Public Radio Existentialism or La Nausee
Public radio is facing an existential crisis. Some of the biggest
radio stars of a generation are exiting the scene while public
radio executives attempt to stem the loss of younger listeners
on traditional radio. –Wall St. Journal, June 16, 2016
The Wall Street Journal says that public radio is going through an existential crisis, and not one which can be resolved by an All Sartre, All the Time format, but one stemming from the fact that all radio, public and otherwise, today, is only for geezers and roofers. Public radio, granted, is unique to the extent that you can be old as sin or dead and still be an evergreen on KUND, Great Forks, even if Lake Woebegone, due to drained water tables, is now Lake Wakebegone. You can see how young public radio talent, were there any not podcasting, facebooking, blogging or snapchatting, might understandably resent the dead or dying broadcaster laid out in their time slot; they might and even feel that way about someone surprisingly peppy like myself, for whom public radio, after all, was an employer of first and last resort. They should be happy for me.
The problem is exacerbated as we, the Public Radio Legacy Undead, are driven in our induced but walking comas in search of sustenance in the bloodless un-nourishing virtual world of digital media, it’s either that or be driven into estate or tent sale announcing, or extolling blue light specials at K-Mart, if either or both still exist. Maybe you can snag a walk-in bathtub commercial, a miracle ear, or a scooter voiceover, and maybe you can’t. Longevity being what it’s gotten to, it’s pretty competitive.
I made the next to last paragraph of La Nausée, way after Garrison’s self-delivered eulogy, then after the accounts of a few public programmers merely middle-aged, even following the several whining upstarts only cutting-edge as far as their own edges, who, trust me, will never make it to legacy status. That’s me following the clause “Some older hosts still balk at the digital experience” ending in “[Feldman] said podcasting is like pretending you’re on the radio. It’s designed for one individual who is doing an elliptical machine for 20 minutes.” I know what I mean, since trying to entertain, enlighten or engage such an individual, gasping for breath, who, at his age and condition, should be mall walking, for me to direct all my creative attention and 30-plus years of radio trial and error skills, upon him, and him alone, is enough to give me an existential crisis.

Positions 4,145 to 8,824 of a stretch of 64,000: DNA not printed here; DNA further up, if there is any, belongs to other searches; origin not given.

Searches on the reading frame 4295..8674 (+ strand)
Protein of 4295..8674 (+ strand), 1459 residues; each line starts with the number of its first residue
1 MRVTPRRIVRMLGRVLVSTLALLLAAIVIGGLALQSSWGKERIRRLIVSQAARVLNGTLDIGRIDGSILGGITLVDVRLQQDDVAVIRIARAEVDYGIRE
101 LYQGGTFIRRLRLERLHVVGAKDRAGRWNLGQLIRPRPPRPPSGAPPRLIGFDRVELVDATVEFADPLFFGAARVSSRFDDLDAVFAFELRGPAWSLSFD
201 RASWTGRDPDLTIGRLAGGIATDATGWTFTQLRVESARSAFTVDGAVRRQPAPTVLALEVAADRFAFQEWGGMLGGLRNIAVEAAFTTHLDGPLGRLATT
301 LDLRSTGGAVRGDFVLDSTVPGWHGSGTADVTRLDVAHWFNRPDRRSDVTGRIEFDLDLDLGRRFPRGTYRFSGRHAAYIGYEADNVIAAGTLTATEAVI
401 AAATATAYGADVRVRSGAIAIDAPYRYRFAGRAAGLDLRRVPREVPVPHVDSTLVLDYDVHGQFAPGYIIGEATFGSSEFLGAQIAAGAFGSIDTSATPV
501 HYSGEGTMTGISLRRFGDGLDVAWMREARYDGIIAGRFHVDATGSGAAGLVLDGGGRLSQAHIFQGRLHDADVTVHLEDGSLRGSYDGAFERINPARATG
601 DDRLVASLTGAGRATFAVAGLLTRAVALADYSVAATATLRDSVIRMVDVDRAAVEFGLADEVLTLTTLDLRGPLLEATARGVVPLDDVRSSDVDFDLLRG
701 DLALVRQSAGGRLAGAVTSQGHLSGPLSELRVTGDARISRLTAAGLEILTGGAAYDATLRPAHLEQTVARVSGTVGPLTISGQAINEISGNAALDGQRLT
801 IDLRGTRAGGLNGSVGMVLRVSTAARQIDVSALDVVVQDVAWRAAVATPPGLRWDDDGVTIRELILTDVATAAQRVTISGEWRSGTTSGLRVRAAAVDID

Thank God for Wall St. Journal readers, who, to a man, woman and self-styled pundit, have never doubted that National Public Radio is a Communist Front, and who still and always will revile Garrison Keillor for appearing at the podium of the 1988 Democrat Convention with a blended bunch of kids (were they all above average?) and Michael Dukakis, admittedly, a very scary and confused scenario, if not a Marxist-Leninist one. I, true, was not singled out as a fellow traveler by a single commenter, none of whom, I presume, had heard my endearing heartwarming stories from Lake Jewbegone. I will say, based on their biting, unequivocal and unanimous decision, not one of them has or will ever suffer an existential crisis.Explore posts in the same categories: radio